Using Google Spreadsheets to extract Twitter data » brelson.com. Posted November 20, 2009 in How-to, twitter | 24 Comments so far Last weekend I was looking for ways to extract Twitter search data in a structured, easily manageable format.
The two APIs I was using (Twitter Search and Backtweets) were giving good results – but as a non-developer I couldn’t do much with the raw data they returned. Instead, I needed to get the data into a format like CSV or XLS. Vincent Archer - Recherche & Développement. Generating graphs of retweets and @-messages on Twitter using R and Gephi. After recently discovering the excellent methods section on mappingonlinepublics.net, I decided it was time to document my own approach to Twitter data.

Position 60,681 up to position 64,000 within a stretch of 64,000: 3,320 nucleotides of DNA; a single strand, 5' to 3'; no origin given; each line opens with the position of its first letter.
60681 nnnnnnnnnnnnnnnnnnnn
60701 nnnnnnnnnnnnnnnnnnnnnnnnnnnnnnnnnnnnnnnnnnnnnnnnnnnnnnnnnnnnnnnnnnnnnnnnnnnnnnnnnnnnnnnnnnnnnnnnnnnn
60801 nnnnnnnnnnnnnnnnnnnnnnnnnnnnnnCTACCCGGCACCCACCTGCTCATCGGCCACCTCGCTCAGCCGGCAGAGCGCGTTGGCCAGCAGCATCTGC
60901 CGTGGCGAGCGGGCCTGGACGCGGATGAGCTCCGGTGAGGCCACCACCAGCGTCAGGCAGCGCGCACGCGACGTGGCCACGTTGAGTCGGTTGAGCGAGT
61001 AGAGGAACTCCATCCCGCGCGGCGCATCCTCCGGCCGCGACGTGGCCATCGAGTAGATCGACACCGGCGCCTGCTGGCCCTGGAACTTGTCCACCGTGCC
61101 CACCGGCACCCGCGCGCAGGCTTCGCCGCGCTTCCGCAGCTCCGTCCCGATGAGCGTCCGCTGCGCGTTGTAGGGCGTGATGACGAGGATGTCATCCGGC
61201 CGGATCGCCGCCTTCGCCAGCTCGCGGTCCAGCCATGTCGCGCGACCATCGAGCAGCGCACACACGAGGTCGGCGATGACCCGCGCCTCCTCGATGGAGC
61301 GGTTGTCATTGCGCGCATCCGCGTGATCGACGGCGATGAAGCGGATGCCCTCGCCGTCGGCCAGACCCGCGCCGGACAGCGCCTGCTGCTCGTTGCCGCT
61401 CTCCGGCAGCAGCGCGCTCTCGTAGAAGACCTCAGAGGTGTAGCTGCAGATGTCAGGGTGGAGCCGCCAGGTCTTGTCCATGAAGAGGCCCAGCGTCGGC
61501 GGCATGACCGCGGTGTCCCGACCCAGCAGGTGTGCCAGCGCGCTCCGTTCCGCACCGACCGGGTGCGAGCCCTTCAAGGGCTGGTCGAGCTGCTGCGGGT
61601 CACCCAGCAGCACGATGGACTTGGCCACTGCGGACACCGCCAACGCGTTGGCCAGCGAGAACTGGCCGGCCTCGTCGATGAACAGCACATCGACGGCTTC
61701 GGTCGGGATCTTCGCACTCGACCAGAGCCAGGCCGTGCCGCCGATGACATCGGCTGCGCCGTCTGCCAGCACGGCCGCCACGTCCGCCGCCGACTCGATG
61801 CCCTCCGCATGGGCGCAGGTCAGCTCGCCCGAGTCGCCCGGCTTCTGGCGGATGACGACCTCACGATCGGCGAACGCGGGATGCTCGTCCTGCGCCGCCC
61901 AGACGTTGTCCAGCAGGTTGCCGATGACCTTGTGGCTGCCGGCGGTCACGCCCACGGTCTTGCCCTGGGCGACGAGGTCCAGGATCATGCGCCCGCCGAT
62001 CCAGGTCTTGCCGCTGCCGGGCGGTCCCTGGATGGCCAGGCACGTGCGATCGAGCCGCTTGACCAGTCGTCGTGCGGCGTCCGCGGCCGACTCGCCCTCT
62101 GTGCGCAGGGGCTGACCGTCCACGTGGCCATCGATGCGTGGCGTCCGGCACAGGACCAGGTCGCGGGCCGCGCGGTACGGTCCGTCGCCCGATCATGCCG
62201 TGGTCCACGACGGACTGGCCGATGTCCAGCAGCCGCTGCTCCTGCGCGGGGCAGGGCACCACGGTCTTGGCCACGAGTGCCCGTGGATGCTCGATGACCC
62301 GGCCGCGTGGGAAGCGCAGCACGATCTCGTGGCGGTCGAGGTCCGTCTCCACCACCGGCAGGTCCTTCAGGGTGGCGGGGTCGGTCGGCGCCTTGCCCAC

I’ve been messing around with R and igraph for a while, but it wasn’t until I discovered Gephi that things really moved forward. R/igraph are great for preprocessing the data (not sure how they compare with Awk), but rather cumbersome to work with when it comes to visualization. Last week, I posted a first Gephi visualization of retweeting at the Free Culture Research Conference and since then I’ve experimented some more (see here and here). #FCRC was a test case for a larger study that examines how academics use Twitter at conferences, which is part of what we’re doing at the junior researchers group Science and the Internet at the University of Düsseldorf (sorry, website is currently in German only).
Here’s a step-by-step description of how those graphs were created. Relationship Explorer. Visualisation graphique de l'information par Pierre Nobis (2008) - Partie 2 - Cartographier ses idées. GUESS: The Graph Exploration System. Using Netvizz & Gephi to Analyze a Facebook Network « sociomantic labs. Gephi, an open source graph visualization and manipulation software.